10 ways to stop procrastinating
1 – Download the SelfControl App:
This app allows you to block certain websites for a chosen amount of time. And when I say block certain websites, you can actually do things like restart your computer, restart your Internet or throw your laptop against a wall and it still won’t load. One of the most underrated inventions of all time, SelfControl is something I swear by when I have a deadline I need to complete.
2 – Hide your phone:
Unfortunately, SelfControl doesn’t exist for phones. So if you’re like me, you just end up scrolling through Facebook on your phone because you blocked it on your computer. And then, once that gets boring, you begin to text people — your mom, that kid you met one time at the White Spot — who you really shouldn’t be texting at this moment or, arguably, ever. Procrasti-texting is the new drunk texting. Don’t fall for it. Put your phone somewhere out of reach so you won’t be tempted.
3 – Surround yourself with people on the bottom floor of Clemons:
Because you’re on the bottom floor of Clemons, also known as the scariest and saddest place on Earth, you can’t make any noise without receiving death stares from people pretending to do work. By surrounding yourself with people who can probably see your computer screen, they’ll be judging you every time you compulsively open Chrome. Couple this with the fact that you can’t speak, and you’ll be too scared to do anything but work.
4 – Make a to-do list:
Start by adding the little stuff you’ve already completed so you can cross things off and feel accomplished. But really, seeing all the work you need to complete and when you need to complete it all in one place can be enough motivation to start getting your life together. You will feel so much better being able to visualize what you’ve accomplished. It also helps to make sure you don’t forget anything.
5 – Leave your bed:
Studying in your bed may be one of the most dangerous ideas ever. You’re surrounded by pillows, so what is stopping you from leaning over and taking a nap? Even if you try to rationalize it by thinking, “I’m only going to nap for 20 minutes and that’s it,” those 20 minutes will inevitably turn into two hours and soon you’re on a fast track to nowhere. Switch up your location so you’re not tempted by the familiarity of your room and bed.
6 – Set deadlines:
Strive to accomplish something every hour or so. By setting deadlines, you give yourself less time to let your mind wander off and you get a better sense of how much time you actually need to spend working for the day. Those six hours you spend in Starbucks could have easily been three if you hadn’t been so distracted by the girl who just ordered a Venti Iced Extra-Cold Skinny Two-Pump Caramel Unsweetened Vanilla Latte with room for milk. Who even does that anyway?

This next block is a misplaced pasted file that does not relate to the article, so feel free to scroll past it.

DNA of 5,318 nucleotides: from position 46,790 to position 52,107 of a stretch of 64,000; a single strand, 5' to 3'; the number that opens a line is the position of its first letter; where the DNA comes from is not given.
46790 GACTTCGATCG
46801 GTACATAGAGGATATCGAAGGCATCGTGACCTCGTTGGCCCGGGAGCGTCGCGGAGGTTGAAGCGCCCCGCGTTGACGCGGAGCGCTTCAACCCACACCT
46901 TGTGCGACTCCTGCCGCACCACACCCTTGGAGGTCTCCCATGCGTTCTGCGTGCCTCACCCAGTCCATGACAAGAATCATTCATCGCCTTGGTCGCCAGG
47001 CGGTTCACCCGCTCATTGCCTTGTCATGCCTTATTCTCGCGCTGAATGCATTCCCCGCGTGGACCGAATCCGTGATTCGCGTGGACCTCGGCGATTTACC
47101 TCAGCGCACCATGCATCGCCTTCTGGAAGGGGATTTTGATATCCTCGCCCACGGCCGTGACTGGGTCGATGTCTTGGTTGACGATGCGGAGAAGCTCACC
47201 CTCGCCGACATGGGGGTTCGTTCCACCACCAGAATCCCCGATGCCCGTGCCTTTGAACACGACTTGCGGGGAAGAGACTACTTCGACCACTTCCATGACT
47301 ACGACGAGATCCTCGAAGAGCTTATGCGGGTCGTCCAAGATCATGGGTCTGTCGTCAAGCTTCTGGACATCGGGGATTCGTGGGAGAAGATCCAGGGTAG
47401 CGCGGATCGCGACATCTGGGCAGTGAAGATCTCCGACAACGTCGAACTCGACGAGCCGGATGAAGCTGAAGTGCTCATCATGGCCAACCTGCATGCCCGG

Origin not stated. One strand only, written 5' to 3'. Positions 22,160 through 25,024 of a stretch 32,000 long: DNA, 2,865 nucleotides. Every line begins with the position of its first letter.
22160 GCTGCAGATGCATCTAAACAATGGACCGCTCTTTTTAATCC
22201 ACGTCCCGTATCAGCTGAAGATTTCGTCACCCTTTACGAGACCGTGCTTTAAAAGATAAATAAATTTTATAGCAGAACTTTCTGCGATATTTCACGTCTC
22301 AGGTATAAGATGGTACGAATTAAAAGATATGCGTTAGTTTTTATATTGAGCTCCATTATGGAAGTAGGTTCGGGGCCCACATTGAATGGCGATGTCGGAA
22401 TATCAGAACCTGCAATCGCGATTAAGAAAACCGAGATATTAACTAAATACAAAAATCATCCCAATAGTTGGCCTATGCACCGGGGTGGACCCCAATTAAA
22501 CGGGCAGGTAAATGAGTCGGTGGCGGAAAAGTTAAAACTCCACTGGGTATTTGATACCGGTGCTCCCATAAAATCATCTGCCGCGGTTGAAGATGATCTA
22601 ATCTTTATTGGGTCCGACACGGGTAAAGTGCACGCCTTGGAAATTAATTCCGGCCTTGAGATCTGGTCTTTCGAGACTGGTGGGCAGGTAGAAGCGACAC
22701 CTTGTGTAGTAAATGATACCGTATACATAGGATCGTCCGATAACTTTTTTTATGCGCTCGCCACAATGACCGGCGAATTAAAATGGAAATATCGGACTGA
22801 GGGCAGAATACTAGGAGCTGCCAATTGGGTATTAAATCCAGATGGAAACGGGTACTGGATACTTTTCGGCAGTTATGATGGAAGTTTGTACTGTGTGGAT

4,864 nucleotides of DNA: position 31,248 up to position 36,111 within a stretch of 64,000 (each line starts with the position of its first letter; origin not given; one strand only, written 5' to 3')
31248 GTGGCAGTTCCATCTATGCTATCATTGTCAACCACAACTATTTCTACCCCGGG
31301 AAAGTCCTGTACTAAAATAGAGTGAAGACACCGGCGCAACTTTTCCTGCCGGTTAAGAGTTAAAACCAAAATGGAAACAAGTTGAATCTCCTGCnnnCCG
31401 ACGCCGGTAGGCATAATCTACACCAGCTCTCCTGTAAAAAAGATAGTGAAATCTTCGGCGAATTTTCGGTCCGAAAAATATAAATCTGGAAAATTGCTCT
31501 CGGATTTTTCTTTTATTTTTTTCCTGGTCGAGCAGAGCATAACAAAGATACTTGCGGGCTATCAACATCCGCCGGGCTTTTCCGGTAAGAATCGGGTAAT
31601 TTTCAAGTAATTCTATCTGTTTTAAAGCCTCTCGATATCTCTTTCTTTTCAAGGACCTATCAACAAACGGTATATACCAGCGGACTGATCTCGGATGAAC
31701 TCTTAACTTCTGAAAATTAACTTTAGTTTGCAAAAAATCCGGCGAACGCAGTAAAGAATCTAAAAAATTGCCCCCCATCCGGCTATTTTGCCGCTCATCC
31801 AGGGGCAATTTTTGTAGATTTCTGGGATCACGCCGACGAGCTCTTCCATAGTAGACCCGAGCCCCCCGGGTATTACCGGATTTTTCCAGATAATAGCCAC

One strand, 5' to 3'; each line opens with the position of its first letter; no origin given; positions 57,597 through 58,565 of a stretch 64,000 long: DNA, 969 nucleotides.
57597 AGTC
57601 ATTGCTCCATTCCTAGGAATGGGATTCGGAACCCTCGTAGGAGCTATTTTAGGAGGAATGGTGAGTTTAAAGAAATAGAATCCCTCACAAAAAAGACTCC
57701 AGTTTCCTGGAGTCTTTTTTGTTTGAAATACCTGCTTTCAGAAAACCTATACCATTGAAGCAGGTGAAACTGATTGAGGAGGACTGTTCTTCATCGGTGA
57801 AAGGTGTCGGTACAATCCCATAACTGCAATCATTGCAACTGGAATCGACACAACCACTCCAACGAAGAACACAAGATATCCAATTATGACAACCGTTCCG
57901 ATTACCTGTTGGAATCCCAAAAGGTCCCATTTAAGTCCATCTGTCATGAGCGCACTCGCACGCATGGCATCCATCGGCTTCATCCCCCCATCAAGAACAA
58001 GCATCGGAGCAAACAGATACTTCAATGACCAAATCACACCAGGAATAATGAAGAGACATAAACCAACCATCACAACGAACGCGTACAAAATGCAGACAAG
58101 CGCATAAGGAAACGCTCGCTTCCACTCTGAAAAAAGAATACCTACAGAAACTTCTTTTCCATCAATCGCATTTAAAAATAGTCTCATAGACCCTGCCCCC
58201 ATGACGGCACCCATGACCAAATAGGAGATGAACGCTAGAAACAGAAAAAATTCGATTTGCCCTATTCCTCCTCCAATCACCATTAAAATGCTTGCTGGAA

7 – Tell everyone about your goals:
How awkward would it be to have told everyone what you’re going to do only to accomplish none of it? Make your friends your personal life coaches. Tell them what you’re going to do and when you’re going to do it, and have them promise you to encourage/insult you along the way. If you’re like me, you’ll soon get tired of their probably not-so-encouraging words and get your work done just to get them off your back. Bonus to this one: Once you finish your work, you can distract them with no personal repercussions.
8 – Get off Facebook:
This deserves a category of its own. Why have I clicked on my U.Va. class group seven times in the past five minutes? Are you seriously going to post about politics one more time? How did I end up on the profile of a girl from Australia with whom I have zero mutual friends? Why is she so pretty? Why does she dress so well? How am I already on picture 207? Has it really been two hours? Don’t pretend it hasn’t happened to you.
9 – Reward yourself:
Every time you finish a reading or an assignment, reward yourself with something small. Eat something, scroll through a page or two of Perez or just exhale and think about the weekend. Work can be exhausting and letting your body know you’ve been doing a good job is perfect motivation to keep going. Just don’t reward yourself with too much — ordering a different kind of takeout to the library after every page you read is a little overboard and it makes everything around you smell like onions. I speak from experience.
10 – Stay out of your email:
You think it’s harmless. In fact, you’re sort of getting something done by finally responding to the 14 emails your parents sent you. But when those emails include 10-minute videos of your brother’s junior varsity football interceptions, articles about your old high school or a Drew Brees/One Direction collaboration in a Pepsi ad, it’s time to close your email and ignore those Listserv messages you don’t actually care about. Much like texting, avoid gchat at all costs.